Affordable housing strategy

Suburbs

The City of Kitchener recognizes the importance of strong and diverse neighbourhoods where residents can grow and thrive. As a vibrant and caring community, we’re taking steps to make housing more affordable in our city so Kitchener can be an even better place for everyone to call home.  A key action from our Corporate Strategic Plan is to create a caring community through the development of an Affordable Housing Strategy.

In collaboration with the Region of Waterloo, community groups and the development industry, the city is currently in the beginning stages of developing an Affordable Housing Strategy aimed at addressing challenges to housing affordability in Kitchener across the housing continuum. As demand for housing in our city increases, we’re working to find solutions that will encourage a broader range of housing options and increase the supply of affordable housing opportunities available.

Over the next year, an advisory committee made up of city councillors, members of the public community partners, development industry professionals, academics, city staff and regional housing staff, will help inform the strategy. As part of the scope of this project, Kitchener residents will also have the opportunity to provide input through online and in-person consultations to shape decision-making that will have a significant, positive impact on housing in our community.

Project Phases 

 Phase 1: Project planning
 Establish Work Plan, Create Advisory Committee 
 Phase 2: Housing Assessment

Collect and review data to provide a foundation for the Affordable Housing Strategy and a basis to consider development of an inclusionary housing policy and zoning by-law for Kitchener. Public Engagement to occur. 

 Phase 3: Issues and options
Identify action options to address housing challenges, identify implications and possible directions of Inclusionary Housing Policy and zoning. Public engagement to occur.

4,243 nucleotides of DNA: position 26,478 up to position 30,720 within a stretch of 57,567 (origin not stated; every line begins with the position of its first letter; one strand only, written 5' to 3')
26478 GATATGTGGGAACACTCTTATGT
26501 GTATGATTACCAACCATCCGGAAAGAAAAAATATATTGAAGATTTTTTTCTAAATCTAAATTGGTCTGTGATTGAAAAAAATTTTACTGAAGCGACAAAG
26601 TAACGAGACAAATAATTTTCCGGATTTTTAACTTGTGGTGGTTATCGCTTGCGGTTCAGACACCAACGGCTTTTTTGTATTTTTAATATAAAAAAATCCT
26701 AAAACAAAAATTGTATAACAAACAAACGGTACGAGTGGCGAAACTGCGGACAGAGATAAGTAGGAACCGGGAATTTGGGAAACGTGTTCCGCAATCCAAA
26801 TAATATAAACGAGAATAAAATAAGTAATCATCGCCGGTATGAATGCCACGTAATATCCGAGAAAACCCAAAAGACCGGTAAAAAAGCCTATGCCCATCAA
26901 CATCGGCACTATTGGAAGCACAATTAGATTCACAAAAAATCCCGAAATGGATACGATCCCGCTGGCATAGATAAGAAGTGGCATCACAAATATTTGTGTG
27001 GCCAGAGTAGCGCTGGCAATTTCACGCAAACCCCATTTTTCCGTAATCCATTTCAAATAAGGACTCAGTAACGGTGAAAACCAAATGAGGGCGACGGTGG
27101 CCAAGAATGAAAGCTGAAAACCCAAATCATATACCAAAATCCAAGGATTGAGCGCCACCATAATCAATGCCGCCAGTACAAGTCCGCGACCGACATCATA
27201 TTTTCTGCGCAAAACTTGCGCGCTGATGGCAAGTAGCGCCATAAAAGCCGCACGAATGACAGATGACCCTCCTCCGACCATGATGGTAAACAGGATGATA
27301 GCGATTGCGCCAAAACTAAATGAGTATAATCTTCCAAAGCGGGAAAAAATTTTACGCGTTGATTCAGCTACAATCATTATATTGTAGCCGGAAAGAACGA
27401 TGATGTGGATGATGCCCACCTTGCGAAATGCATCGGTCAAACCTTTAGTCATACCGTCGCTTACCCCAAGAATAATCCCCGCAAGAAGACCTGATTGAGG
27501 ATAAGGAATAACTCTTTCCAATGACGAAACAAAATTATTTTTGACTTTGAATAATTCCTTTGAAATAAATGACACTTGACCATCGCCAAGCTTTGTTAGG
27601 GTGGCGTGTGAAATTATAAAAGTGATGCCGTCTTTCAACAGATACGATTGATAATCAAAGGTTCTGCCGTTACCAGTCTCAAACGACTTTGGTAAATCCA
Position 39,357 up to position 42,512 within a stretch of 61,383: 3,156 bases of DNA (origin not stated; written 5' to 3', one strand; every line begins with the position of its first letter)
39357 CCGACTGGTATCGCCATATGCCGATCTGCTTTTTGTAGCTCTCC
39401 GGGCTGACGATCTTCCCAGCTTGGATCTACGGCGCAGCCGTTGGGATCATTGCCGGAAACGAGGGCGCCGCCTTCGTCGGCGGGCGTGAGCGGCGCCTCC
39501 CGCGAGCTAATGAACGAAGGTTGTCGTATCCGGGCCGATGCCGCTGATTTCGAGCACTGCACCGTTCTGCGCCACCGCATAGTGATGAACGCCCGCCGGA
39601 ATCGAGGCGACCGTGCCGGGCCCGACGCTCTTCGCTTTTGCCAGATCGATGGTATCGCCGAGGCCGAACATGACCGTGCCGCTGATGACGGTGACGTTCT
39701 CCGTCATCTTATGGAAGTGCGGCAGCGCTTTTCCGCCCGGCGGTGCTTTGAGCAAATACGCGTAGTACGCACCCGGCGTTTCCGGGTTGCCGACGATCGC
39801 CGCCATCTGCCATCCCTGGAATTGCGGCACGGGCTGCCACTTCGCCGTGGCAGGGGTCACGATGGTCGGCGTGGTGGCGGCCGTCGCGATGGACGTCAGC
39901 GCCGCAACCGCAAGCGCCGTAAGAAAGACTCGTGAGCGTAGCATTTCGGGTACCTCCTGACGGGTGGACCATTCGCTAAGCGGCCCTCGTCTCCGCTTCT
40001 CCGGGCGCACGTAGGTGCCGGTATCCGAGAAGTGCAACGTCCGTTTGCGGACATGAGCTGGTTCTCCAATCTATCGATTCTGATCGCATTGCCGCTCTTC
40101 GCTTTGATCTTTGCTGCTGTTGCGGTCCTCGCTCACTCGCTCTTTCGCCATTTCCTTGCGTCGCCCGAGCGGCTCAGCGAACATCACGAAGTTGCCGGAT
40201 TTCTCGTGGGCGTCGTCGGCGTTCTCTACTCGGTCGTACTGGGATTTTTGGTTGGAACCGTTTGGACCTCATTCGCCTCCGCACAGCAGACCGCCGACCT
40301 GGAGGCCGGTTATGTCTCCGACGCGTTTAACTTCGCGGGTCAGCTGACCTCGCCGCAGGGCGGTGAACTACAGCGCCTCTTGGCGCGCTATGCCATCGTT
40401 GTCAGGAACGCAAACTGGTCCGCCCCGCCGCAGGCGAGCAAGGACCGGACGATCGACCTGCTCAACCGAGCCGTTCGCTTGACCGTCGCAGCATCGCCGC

Phase 4 A&B: Prepare Affordable Housing Strategy & Inclusionary Zoning Amendments 

The Affordable Housing Strategy will be available for public review and feedback. Possible Statutory Public Meeting for Official Plan/Zoning By-law Amendments for Inclusionary housing 

 Phase 5: Approval 
Council decision on final strategy and actions and Inclusionary Housing amendments   
 Project Update

On June 24, 2019 Council approved the development of an Affordable Housing Strategy. Since then, the following has occurred:

  • Project, terms of reference for the Affordable Housing Advisory Committee have been drafted and have a diverse group of people have been assembled to advise staff. 
  • In collaboration with the cities of Cambridge and Waterloo and the Region of Waterloo we are seeking a consultant to explore the feasibility of implementing an inclusionary housing policy and zoning by-law. This work is being done
  • On Oct. 28, 2019 Council endorsed an update to Kitchener’s residential zoning to allow a more flexible range of housing type, such as apartments above a garage or “coach houses” - small structures separate from the main building.
  • Council also referred the issue of regulating lodging houses to the Affordable Housing Strategy development.
  • The Region of Waterloo has approved $3.6 million in capital funding to Menno Homes to help create 30 new affordable housing units at 544 Bridgeport Road East, Kitchener and $1.6 million in capital funding to Maxwell Building Projects to help create 13 new affordable housing units at 18 Guelph Street, Kitchener.
The first meeting of the Affordable Housing Advisory Committee is scheduled for Nov. 18, 2019.